HomeAssessmentAre We Finally Bringing Placement And Practice Testing Into The 21st Century?

Are We Finally Bringing Placement And Practice Testing Into The 21st Century?





2009 proved to be the year when long periods of investment by a number of publishers and exam boards in the application of new technology to language testing have finally came to fruition and resulted in a range of significant new additions to the repertoire of resources available to those involved in ELT. In particular, the Oxford Placement Test, represents a remarkable step forward in the online provision available to learners, teachers and language teaching institutions in two key areas, placement testing and practice testing.

As someone who has been involved for many years both in test design and as a test user, my initial professional interest in the site was primarily in the new placement testing facility developed by OUP, where the benefits of what can be achieved with the latest ‘custom built’ software can be seen not only in the learning management system (LMS), which allows for efficient and flexible administration of the test, but most crucially in the design of the placement test itself. The Oxford Placement Test is a CAT, a computer adaptive test, ‘the test you do with a mouse’. CATs are very difficult and expensive to produce, but when a CAT approach is taken to placement testing it brings huge benefits, because of the very nature of placement testing and the fact that it involves the need to determine the language levels (and ideally the language profiles) of learners of unknown levels. Traditional placement tests, even the best of them, are unavoidably inefficient in the sense that a proportion of the items will always be wasted, either being far too difficult and/or far too easy for a learner at a given level. CATs, because they are based on item banks from which items are chosen based on the testee’s previous responses, tailor the test to each test taker. They are thus able to achieve the ‘holy grail’ of placement testing, in that they can be quick and accurate, as well as being far more secure than their ‘pen and paper’ cousins.

The OOPT works really well in terms of its prime function, defining each learner’s level in CEFR terms and with a score. I have used it in my own institution. I have also explored its accuracy in concurrent validity trials with other tests and it produces consistently accurate results. It also produces those results immediately, with very useful underlying detail, and, through the LMS, in ways that allow for efficient integration into a range of possible school management systems.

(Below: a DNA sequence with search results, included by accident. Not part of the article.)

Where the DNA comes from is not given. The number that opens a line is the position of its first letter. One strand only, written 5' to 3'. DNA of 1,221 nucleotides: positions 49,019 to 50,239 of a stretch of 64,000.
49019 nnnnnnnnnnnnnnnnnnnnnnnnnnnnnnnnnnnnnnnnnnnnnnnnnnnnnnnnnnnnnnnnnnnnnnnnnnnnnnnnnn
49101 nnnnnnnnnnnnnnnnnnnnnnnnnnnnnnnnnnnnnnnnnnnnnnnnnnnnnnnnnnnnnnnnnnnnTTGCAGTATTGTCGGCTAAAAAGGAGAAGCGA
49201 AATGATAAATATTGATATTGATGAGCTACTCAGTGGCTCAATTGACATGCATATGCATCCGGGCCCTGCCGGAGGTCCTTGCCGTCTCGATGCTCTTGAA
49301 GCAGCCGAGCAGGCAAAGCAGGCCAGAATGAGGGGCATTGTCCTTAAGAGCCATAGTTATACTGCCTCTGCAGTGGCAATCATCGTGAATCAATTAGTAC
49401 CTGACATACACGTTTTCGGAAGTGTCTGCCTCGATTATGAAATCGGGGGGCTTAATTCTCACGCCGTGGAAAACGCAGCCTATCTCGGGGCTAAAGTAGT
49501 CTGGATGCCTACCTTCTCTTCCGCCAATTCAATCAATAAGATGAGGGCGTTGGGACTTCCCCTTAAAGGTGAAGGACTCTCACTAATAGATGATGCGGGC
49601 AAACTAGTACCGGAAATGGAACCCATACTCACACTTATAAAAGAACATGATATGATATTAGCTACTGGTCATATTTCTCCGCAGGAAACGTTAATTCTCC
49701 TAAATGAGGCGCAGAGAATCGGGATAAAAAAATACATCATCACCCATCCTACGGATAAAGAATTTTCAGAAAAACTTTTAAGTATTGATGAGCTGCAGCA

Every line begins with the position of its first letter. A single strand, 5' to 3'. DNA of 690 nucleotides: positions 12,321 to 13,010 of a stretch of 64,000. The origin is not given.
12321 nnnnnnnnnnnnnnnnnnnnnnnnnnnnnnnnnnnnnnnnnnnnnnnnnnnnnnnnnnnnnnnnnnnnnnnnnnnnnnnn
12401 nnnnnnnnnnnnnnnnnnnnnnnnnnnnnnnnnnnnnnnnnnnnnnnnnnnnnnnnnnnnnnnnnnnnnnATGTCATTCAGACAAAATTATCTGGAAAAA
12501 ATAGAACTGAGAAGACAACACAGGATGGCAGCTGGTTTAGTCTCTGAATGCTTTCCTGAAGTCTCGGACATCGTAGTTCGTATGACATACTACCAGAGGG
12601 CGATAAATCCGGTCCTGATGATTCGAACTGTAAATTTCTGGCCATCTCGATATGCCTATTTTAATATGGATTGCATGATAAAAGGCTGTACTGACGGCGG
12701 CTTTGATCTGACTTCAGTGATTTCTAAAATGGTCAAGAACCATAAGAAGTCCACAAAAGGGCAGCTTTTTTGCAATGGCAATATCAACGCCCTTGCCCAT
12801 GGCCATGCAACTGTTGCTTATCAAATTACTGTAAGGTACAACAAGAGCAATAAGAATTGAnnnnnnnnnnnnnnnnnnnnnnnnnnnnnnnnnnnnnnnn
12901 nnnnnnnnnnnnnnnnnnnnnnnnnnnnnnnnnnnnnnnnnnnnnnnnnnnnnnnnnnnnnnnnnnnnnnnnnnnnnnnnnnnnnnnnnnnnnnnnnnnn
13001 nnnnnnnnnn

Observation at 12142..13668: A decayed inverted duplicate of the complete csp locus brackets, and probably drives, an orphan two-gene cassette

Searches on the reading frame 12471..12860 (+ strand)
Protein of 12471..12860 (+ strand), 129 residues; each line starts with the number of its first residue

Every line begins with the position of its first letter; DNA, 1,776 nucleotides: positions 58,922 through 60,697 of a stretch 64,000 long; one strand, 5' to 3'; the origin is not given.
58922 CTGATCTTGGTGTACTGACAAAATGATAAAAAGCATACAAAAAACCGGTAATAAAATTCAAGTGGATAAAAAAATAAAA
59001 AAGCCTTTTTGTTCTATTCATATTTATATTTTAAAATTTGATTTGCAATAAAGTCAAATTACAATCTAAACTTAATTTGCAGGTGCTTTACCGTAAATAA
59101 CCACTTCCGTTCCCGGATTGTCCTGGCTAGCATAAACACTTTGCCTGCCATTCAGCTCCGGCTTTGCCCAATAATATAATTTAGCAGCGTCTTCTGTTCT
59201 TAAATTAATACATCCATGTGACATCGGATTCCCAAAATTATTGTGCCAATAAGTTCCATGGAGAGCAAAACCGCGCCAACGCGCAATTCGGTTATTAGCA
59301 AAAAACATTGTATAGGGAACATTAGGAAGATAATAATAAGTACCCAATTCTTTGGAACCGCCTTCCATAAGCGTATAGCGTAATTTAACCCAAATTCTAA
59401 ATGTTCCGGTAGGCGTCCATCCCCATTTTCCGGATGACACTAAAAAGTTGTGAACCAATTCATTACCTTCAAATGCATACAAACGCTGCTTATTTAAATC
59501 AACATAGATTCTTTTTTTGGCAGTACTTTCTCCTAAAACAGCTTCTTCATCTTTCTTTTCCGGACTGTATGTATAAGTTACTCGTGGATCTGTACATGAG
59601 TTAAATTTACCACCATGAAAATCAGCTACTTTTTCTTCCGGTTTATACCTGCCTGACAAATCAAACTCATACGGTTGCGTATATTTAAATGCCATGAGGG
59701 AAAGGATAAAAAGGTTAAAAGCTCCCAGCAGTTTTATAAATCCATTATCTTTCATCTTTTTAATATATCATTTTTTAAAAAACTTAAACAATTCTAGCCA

While, like any objectively scorable test so far available, the OOPT’s measurement of the learner’s English language knowledge and skills does not include the productive skills of writing and speaking, the OOPT is based on constructs of language learning and testing which are explicitly documented and the description of the test is refreshingly honest in terms of what it can and can’t do. The test is divided into two main sections, ‘Use of English’ and ‘Listening’, the results of which are reported separately and as a total score, but the LMS allows for the integration of a range of other kinds of information into the final report, including both locally administered ‘Writing’ and ‘Speaking’ test scores and whatever general candidate information is required, age, gender, first language existing certification and the like.

What I also really liked about the OOPT was what I can do with the detailed results from each testee. At NILE (Norwich Institute for Language Education, where I work) we run professional development courses for language teachers and teacher trainers. All of these include a significant component of language work for non-native speaker teachers. With really advanced users of English it is often difficult to know what to focus on in language classes. The level of question by question detail available from going into each testee’s OOPT results allows anyone with access to those individual test results to see exactly what patterns of error each testee has. I was able to build a sequence of highly effective language lessons based on both the common areas of weakness of the group as a whole and the individual-specific points I wanted to touch on. Some of those areas were things I could never have predicted in advance, but the OOPT gave me hard diagnostic evidence.